Liu, M.*; Gong, W.; Zheng, R.*; Li, J.*; Zhang, Z.*; Gao, S.*; Ma, C.*; Tsuji, Nobuhiro*
Acta Materialia, 226, p.117629_1 - 117629_13, 2022/03
Zhang, W. Q.*; Yamaguchi, Toshio*; Fang, C. H.*; Yoshida, Koji*; Zhou, Y. Q.*; Zhu, F. Y.*; Machida, Shinichi*; Hattori, Takanori; Li, W.*
Journal of Molecular Liquids, 348, p.118080_1 - 118080_11, 2022/02
The ion hydration and association and hydrogen-bonded water structure in an aqueous 3 mol/kg RbCl solution were investigated at 298 K/0.1 MPa, 298 K/1 GPa, 523 K/1 GPa, and 523 K/4 GPa by neutron diffraction combined with EPSR methods. The second hydration layer of Rb and Cl becomes evident under elevated pressure and temperature conditions. The average oxygen coordination number of Rb (Cl) in the first hydration layer increases from 6.3 (5.9) ambient pressure to 8.9 (9.1) at 4 GPa, while decreasing coordination distance from 0.290 nm (0.322 nm) to 0.288 nm (0.314 nm). The orientation of the water dipole in the first solvation shell of Rb and a central water molecule is sensitive to pressure, but that in the first solvation shell of Cl does not change very much. The number of contact-ion pairs Rb-Cl decreases with elevated temperature and increases with elevated pressure. Water molecules are closely packed, and the tetrahedral hydrogen-bonded network of water molecules no longer exists in extreme conditions.
Arokiaswamy, J. A.*; Batra, C.*; Chang, J. E.*; Garcia, M.*; Herranz, L. E.*; Klimonov, I. A.*; Kriventsev, V.*; Li, S.*; Liegeard, C.*; Mahanes, J.*; et al.
IAEA-TECDOC-2006, 380 Pages, 2022/00
The IAEA coordinated research project on "Radioactive Release from the Prototype Sodium Cooled Fast Reactor under Severe Accident Conditions" was devoted to realistic numerical simulation of fission products and fuel particles inventory inside the reference sodium cooled fast reactor volumes under severe accident conditions at different time scales. The scope of analysis was divided into three parts, defined as three work packages (WPs): (1) in-vessel source term estimation; (2) primary system/containment system interface source term estimation; and, (3) in-containment phenomenology analysis. Comparison of the results obtained in WP-1 indicates that the release fractions of noble gases and cesium radionuclides, and fractions of radionuclides released to the cover gas are in a good agreement. In the analysis using a common pressure history in WP-2, the results were in good agreement indicating that the accuracy of the analysis method of each institution is almost the same. The standalone case, which uses a set of pre-defined release fractions, was defined for WP-3 which enables to decouple this part of analysis from previous WPs. There is broad consensus among the predicted results by all the participants in WP-3.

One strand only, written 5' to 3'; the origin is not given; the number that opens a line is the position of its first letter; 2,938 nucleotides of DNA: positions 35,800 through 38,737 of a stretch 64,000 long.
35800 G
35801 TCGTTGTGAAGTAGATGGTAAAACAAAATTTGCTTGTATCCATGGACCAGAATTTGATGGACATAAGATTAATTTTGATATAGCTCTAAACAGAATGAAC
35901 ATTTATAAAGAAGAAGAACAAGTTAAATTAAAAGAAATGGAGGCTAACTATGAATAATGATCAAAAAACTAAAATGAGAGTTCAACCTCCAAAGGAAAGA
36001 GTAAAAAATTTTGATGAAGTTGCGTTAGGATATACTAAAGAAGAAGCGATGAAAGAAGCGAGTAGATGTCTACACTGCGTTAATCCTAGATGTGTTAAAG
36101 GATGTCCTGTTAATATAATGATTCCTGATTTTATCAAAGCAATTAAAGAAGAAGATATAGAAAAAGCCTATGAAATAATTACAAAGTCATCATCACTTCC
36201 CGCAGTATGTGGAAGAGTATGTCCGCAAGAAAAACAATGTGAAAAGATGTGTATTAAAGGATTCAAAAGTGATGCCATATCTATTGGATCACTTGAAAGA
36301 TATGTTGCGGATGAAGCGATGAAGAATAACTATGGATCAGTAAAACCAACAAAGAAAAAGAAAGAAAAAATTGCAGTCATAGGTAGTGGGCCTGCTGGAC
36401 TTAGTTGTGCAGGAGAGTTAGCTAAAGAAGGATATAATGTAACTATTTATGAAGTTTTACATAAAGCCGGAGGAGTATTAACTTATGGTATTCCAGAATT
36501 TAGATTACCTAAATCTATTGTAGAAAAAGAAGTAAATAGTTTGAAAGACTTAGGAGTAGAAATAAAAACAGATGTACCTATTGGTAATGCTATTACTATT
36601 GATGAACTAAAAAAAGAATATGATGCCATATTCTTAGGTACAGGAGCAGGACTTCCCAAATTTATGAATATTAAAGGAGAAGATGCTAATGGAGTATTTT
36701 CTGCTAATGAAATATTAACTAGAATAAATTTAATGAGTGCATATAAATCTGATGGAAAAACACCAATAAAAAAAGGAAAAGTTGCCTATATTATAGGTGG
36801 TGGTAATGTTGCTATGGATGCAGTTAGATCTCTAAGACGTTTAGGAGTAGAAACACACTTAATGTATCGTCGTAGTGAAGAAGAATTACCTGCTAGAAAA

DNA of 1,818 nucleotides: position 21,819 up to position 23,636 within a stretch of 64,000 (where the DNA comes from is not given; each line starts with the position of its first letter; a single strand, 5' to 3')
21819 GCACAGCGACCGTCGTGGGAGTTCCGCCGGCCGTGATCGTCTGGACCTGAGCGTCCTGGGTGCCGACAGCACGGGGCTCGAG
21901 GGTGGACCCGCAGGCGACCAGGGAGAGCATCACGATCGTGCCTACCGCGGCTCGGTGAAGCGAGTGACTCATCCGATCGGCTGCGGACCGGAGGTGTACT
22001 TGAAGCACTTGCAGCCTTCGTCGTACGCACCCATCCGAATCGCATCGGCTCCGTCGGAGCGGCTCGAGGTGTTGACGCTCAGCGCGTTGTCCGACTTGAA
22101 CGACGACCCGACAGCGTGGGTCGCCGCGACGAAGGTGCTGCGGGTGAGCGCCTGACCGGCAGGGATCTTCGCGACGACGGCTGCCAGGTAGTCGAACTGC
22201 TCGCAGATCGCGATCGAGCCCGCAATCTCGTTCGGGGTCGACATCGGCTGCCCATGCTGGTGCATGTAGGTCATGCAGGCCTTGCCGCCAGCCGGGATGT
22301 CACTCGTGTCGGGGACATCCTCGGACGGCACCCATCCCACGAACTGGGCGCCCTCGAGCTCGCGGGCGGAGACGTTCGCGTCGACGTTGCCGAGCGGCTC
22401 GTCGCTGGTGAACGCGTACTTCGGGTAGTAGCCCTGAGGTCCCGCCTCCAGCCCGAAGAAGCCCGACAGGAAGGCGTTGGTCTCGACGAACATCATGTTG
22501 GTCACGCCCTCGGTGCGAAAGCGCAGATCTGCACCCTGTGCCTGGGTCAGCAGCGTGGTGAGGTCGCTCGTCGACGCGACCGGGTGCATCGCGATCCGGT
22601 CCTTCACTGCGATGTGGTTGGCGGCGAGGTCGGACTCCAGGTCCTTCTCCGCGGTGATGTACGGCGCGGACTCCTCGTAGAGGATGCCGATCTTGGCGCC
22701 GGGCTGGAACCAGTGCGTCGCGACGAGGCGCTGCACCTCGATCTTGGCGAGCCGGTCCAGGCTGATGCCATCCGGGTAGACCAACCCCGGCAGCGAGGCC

Zhang, J.*; Chen, M.*; Chen, J.*; Yamamoto, Kei; Wang, H.*; Hamdi, M.*; Sun, Y.*; Wagner, K.*; He, W.*; Zhang, Y.*; et al.
Nature Communications (Internet), 12, p.7258_1 - 7258_8, 2021/12
Gatera, A.*; Belmans, J.*; Davin, F.*; De Cock, W.*; Doucet, F.*; Parez, L.*; Pompon, F.*; Ponton, A.*; Vandeplassche, D.*; Bouly, F.*; et al.
Proceedings of 12th International Particle Accelerator Conference (IPAC 21) (Internet), p.675 - 678, 2021/08
Unc, A.*; Altdorff, D.*; Abakumov, E.*; Adl, S.*; Baldursson, S.*; Bechtold, M.*; Cattani, D. J.*; Firbank, L. G.*; Grand, S.*; Gudjonsdottir, M.*; et al.
Frontiers in Sustainable Food Systems (Internet), 5, p.663448_1 - 663448_11, 2021/07
Agriculture in the boreal and Arctic regions is perceived as marginal, low intensity and inadequate to satisfy the needs of local communities, but another perspective is that northern agriculture has untapped potential to increase the local supply of food and even contribute to the global food system. Policies across northern jurisdictions target the expansion and intensification of agriculture, contextualized for the diverse social settings and market foci in the north. However, the rapid pace of climate change means that traditional methods of adapting cropping systems and developing infrastructure and regulations for this region cannot keep up with climate change impacts. Moreover, the anticipated conversion of northern cold-climate natural lands to agriculture risks a loss of up to 76% of the carbon stored in vegetation and soils, leading to further environmental impacts. The sustainable development of northern agriculture requires local solutions supported by locally relevant policies. There is an obvious need for the rapid development of a transdisciplinary, cross-jurisdictional, long-term knowledge development, and dissemination program to best serve food needs and an agricultural economy in the boreal and Arctic regions while minimizing the risks to global climate, northern ecosystems and communities.